Simply put, someone will never understand my experience unless they've been through it, or something a little more equatable. I will likewise never "understand" the experience of people I know who've experienced tremendously more loss and more years of trying and failure. I will never understand the experience of someone who's had a failed IVF attempt. Or several. Our experiences cannot be equated, although we might share some of the same features here and there. I've applied to adopt (and been rejected) but that doesn't mean that I am qualified to say I understand what it's like adopting (even if I've read books, and I have read plenty). I will never understand those experiences, and I will never understand the experiences of those who got a baby the first attempt and were jarred by that, or surprised by parenthood entirely.
And here's the important thing about all that: It's okay.
I'm a firm believer that we can be good friends to each other not by "understanding" everything the other person is going through -- because that's just impossible -- but by attempting to be good listeners and good supporters. People cannot expect authentic empathy from everyone -- at some level, sometimes you just have to acknowledge that you're never going to be on the same plane in terms of actual lived experiential understanding. We can try to bridge the gaps in understanding, and we can try to learn. But I don't expect people who haven't been down my particular road to understand the way it felt to turn this way or that on that road. I think to expect that is expecting more than is reasonable out of a human being. It's unfair of me to expect that.
So much of this boils down to the way in which we seem to form friendships via mirroring. We mirror each other and while this often helps break the ice and forms tentative bonds through shared connections, it can go very wrong when the mirroring ends up involving something one person decidedly doesn't think the other person actually shares in common with them.
I think it's more beneficial to ask questions like "How are you feeling?" and saying things like "I don't know how you're feeling, but I'm here for you for whatever you need" than trying to create a shared experience out of something that is not shared. I'm no saint, I've been the jerk who said she "got it" before, too. I'm trying to change that because I've been on the shitty butt end of this a lot since going through infertility. I don't expect my friends to understand on the it-felt-exactly-this way sort of way what my husband and I have been through, and I think it's okay that we don't share the experiences our friends are having right now, too. We may not understand at an experiential level, but we can be there anyway as supportive friends and human beings cheering them on and holding out a hand and offering to bring over some egg rolls or something. That's part of being human -- acknowledging that you don't know everything, can't always know what another person is feeling, can't always "experience" their experience on their level. You can't always walk in someone else's shoes, and just thinking about it simply doesn't bridge the gap in a lot of cases. Even if you research the crap out of those shoes.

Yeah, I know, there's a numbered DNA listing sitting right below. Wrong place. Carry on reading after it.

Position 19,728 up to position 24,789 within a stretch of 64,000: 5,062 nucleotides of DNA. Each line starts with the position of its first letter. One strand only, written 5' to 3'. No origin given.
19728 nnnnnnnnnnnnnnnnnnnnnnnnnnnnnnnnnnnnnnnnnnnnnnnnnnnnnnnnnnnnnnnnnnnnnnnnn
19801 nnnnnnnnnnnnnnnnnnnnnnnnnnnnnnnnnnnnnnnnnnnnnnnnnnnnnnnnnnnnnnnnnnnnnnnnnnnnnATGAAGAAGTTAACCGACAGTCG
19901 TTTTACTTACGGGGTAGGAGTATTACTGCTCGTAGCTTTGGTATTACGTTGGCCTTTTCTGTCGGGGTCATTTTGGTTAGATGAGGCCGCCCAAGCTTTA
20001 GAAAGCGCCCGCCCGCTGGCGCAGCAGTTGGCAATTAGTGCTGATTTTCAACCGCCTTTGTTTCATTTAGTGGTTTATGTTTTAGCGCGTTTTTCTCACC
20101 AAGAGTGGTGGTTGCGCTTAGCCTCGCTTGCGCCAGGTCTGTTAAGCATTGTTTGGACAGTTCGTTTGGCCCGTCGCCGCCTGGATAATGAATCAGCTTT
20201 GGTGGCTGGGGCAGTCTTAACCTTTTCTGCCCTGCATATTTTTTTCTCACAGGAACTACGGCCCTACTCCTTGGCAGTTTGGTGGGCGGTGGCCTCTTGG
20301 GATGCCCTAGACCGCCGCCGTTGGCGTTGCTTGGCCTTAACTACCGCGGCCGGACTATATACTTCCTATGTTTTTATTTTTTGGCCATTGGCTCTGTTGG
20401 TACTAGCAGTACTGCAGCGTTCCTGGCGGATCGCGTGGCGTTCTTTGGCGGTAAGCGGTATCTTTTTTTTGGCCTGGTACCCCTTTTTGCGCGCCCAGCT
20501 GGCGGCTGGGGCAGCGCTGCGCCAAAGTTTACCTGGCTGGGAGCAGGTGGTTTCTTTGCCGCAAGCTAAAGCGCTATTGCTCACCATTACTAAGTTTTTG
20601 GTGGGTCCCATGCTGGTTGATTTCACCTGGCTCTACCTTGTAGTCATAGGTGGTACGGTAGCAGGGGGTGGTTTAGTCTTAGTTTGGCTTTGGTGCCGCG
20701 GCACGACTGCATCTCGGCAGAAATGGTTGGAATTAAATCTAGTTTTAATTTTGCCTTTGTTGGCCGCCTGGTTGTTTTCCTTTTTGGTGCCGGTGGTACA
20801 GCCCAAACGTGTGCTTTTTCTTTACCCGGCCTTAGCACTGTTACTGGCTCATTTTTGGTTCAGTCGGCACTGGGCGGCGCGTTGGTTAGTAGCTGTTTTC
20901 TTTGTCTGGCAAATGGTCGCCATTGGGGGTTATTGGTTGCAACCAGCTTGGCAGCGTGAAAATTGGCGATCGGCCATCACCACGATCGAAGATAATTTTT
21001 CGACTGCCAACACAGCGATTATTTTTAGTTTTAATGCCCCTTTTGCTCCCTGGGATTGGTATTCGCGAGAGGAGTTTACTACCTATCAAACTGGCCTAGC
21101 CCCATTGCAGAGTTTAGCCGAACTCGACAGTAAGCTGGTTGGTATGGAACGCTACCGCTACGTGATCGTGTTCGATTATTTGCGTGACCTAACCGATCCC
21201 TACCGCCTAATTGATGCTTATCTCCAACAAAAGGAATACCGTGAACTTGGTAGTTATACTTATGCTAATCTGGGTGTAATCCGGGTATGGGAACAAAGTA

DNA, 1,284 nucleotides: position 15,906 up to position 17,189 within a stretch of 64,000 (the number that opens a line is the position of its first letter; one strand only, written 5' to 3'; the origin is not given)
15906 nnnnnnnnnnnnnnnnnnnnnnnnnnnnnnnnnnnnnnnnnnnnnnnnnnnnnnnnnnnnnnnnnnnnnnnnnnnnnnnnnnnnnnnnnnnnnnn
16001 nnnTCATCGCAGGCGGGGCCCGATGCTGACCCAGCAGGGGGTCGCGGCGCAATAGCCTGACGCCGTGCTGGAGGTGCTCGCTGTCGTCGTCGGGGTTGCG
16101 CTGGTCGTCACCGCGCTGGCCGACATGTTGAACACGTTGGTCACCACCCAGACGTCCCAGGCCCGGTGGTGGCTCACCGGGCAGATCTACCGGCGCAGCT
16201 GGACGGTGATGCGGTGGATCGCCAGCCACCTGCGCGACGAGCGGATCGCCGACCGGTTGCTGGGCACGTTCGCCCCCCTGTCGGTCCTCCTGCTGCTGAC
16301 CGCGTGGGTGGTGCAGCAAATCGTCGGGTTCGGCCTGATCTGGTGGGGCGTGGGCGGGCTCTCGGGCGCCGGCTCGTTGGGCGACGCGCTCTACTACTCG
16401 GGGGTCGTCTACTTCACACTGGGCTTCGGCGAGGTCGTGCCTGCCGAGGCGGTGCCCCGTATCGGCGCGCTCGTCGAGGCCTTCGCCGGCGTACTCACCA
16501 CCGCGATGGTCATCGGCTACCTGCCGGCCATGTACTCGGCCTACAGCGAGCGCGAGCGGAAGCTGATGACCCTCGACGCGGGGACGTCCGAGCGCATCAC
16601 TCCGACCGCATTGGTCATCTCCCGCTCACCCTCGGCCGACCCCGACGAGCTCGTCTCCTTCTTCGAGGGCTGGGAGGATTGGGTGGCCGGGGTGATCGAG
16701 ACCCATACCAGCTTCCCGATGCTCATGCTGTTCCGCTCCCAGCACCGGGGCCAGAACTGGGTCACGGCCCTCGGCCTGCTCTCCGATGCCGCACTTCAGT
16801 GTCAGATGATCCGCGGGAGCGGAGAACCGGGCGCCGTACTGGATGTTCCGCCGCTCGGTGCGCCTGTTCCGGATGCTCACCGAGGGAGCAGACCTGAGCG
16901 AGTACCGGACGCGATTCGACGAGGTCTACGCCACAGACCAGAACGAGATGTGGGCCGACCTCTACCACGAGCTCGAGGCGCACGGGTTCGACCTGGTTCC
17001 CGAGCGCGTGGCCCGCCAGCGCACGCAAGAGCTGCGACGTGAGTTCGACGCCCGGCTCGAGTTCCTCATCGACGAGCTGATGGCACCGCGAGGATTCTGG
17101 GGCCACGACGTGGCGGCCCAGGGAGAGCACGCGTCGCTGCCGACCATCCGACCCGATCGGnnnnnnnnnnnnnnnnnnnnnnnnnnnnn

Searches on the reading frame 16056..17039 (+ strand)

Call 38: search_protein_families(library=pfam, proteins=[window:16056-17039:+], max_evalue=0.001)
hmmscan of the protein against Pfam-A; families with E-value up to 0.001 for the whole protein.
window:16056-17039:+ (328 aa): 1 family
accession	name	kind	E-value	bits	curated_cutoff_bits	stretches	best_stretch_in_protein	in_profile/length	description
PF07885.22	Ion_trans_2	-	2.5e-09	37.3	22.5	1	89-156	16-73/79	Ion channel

Expecting people to be mind-readers and experience-twins in order to maintain or form connections is just a recipe for short-lived friendships. Everyone's life is going to involve stuff that other people don't "get" and experience, and I think it's far more important to be there on the road saying "Hey, that looks really hard, can I help you carry that load somehow?" than to say "Oh man, I've totally been on that path myself, it was really hard" if I haven't technically been on that path.
This week is National Infertility Awareness Week. I'm writing this because I don't think you should have to "get it" when it comes to the experience of infertility.
You don't have to "get" it. You just have to show up. And maybe bring a 6-pack. And some egg rolls. I will if you will.